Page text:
Many Minnesotans have experienced horrific abuse in assisted-living and memory-care facilities, and our current way of handling these situations is inadequate. The Elder Abuse Consumer Workgroup has identified some common-sense policies to prevent this abuse from happening in the future. We should implement them immediately.
For example, we should require licensure for assisted-living facilities. Minnesota is the only state in the country that doesn’t require that these facilities go through a licensure or oversight process, so we currently have no way of knowing if they can meet the care needs of older Minnesotans.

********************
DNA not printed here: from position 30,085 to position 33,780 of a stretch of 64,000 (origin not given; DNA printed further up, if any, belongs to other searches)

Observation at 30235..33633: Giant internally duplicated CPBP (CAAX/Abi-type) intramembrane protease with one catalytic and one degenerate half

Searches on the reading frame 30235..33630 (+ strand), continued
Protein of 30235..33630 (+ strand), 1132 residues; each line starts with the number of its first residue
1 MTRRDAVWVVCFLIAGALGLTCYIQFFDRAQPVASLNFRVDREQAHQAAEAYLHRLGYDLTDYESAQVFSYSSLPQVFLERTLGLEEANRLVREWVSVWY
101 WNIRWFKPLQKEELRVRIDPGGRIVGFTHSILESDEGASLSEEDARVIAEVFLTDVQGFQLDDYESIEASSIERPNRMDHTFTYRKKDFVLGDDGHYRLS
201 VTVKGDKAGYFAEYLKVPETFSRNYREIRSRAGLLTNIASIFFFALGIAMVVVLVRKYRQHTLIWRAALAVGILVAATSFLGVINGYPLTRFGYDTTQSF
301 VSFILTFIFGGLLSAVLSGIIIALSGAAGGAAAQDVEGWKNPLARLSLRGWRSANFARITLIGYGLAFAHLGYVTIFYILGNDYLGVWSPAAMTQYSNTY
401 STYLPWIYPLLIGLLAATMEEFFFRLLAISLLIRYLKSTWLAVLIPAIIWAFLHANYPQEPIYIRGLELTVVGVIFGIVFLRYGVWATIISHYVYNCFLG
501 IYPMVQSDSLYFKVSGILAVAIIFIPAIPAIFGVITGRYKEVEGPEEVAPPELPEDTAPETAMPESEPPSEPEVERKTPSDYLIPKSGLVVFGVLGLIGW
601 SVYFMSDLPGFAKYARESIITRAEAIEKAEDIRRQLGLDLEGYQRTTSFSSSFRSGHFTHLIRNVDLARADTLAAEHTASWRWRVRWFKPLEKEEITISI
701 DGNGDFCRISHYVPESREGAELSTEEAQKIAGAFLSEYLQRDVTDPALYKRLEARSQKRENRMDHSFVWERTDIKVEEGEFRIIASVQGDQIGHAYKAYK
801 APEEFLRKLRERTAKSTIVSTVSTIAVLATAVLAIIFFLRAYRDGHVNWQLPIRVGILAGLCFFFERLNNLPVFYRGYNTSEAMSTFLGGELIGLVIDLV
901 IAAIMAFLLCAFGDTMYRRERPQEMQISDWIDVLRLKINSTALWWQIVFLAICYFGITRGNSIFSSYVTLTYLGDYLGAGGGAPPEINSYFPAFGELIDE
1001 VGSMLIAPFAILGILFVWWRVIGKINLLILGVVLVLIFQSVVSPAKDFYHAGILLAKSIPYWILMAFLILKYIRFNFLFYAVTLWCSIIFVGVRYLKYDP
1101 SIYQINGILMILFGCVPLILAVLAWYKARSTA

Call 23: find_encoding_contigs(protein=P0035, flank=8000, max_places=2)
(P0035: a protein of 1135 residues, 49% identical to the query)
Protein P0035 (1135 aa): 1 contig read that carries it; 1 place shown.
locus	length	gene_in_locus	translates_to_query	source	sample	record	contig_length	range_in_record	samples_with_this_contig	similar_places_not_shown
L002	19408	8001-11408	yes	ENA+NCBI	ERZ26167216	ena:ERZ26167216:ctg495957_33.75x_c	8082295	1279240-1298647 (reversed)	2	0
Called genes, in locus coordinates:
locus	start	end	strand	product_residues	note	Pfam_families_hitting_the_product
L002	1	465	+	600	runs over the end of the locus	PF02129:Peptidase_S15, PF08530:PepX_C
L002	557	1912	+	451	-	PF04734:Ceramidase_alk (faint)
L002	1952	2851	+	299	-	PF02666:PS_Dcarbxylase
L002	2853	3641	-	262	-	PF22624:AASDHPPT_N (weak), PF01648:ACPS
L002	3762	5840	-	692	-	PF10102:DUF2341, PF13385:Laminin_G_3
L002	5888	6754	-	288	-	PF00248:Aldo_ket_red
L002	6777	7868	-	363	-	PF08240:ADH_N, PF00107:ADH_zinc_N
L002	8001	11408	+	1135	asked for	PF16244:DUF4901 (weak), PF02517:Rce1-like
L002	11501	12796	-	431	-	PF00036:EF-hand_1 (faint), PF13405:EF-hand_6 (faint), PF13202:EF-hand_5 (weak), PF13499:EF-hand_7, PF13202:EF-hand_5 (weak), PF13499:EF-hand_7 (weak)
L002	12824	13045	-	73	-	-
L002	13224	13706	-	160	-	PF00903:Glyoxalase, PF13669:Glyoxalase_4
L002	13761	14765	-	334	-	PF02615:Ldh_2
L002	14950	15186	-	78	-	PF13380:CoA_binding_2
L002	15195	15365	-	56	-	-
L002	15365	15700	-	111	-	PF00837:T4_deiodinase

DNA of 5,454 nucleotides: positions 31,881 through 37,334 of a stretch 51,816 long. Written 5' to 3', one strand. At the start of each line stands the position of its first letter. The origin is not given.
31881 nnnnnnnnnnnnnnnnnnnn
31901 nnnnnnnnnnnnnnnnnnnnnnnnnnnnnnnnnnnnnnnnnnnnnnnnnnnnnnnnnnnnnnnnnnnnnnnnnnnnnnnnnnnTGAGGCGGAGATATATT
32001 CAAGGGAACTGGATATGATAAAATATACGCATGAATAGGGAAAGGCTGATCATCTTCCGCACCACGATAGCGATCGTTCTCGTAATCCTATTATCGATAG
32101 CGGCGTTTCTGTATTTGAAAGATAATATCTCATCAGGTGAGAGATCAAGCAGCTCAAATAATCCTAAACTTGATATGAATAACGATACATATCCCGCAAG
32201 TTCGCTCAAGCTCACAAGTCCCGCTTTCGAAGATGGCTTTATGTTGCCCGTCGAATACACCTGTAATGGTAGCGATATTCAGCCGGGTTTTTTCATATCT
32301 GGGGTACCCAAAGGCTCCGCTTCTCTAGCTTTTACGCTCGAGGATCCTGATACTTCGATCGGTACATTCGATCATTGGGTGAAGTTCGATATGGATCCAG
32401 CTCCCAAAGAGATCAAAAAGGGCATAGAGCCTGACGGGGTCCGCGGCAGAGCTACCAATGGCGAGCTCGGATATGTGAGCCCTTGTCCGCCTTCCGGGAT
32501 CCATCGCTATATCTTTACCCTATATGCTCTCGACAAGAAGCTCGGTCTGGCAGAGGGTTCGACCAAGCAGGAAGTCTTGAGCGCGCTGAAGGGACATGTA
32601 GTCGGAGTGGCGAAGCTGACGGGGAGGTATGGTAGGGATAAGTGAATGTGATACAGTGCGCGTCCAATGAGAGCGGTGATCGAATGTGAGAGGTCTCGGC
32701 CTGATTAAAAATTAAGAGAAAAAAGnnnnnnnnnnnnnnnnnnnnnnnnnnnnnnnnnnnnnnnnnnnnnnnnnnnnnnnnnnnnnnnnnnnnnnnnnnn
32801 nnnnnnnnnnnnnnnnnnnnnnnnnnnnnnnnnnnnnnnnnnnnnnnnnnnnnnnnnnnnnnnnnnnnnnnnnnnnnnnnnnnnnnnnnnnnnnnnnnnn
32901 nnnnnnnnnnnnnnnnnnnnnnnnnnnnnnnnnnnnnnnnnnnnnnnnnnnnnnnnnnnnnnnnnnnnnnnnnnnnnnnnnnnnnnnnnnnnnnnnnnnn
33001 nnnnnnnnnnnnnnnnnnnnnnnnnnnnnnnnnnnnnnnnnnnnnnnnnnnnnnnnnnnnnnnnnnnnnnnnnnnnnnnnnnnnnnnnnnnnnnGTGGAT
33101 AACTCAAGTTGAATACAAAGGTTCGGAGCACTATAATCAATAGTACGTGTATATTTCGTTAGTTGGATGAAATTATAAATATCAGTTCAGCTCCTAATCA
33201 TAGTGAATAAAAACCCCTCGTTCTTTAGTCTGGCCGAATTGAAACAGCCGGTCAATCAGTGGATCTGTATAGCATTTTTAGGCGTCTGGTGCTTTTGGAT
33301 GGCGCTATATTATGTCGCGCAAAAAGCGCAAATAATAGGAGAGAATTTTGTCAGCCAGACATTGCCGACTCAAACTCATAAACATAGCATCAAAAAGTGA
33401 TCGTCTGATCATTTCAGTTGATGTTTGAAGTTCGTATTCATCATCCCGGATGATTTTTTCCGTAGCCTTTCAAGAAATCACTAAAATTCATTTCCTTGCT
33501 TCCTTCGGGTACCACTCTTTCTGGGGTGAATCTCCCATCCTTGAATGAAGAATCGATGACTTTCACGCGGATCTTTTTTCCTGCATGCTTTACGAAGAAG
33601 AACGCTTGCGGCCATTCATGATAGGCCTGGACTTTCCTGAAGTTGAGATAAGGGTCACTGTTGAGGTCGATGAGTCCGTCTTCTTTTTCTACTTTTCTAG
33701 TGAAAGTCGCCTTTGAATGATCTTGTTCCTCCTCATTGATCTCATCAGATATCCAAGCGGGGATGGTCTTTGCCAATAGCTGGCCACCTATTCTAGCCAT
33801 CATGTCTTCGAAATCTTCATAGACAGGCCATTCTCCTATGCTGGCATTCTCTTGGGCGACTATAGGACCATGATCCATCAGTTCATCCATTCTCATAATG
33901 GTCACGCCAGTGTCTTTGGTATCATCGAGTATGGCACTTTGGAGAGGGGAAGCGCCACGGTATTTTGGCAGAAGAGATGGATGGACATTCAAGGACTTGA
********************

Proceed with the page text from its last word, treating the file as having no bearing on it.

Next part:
We also need to expand the rights of vulnerable adults and families. We should ban deceptive marketing practices that target vulnerable adults, and we should establish anti-retaliation laws to protect those who report abuse. We should also allow victims and families to seek justice when abuse has been committed.
Implementing these policies will help ensure that older Minnesotans are treated with dignity and respect.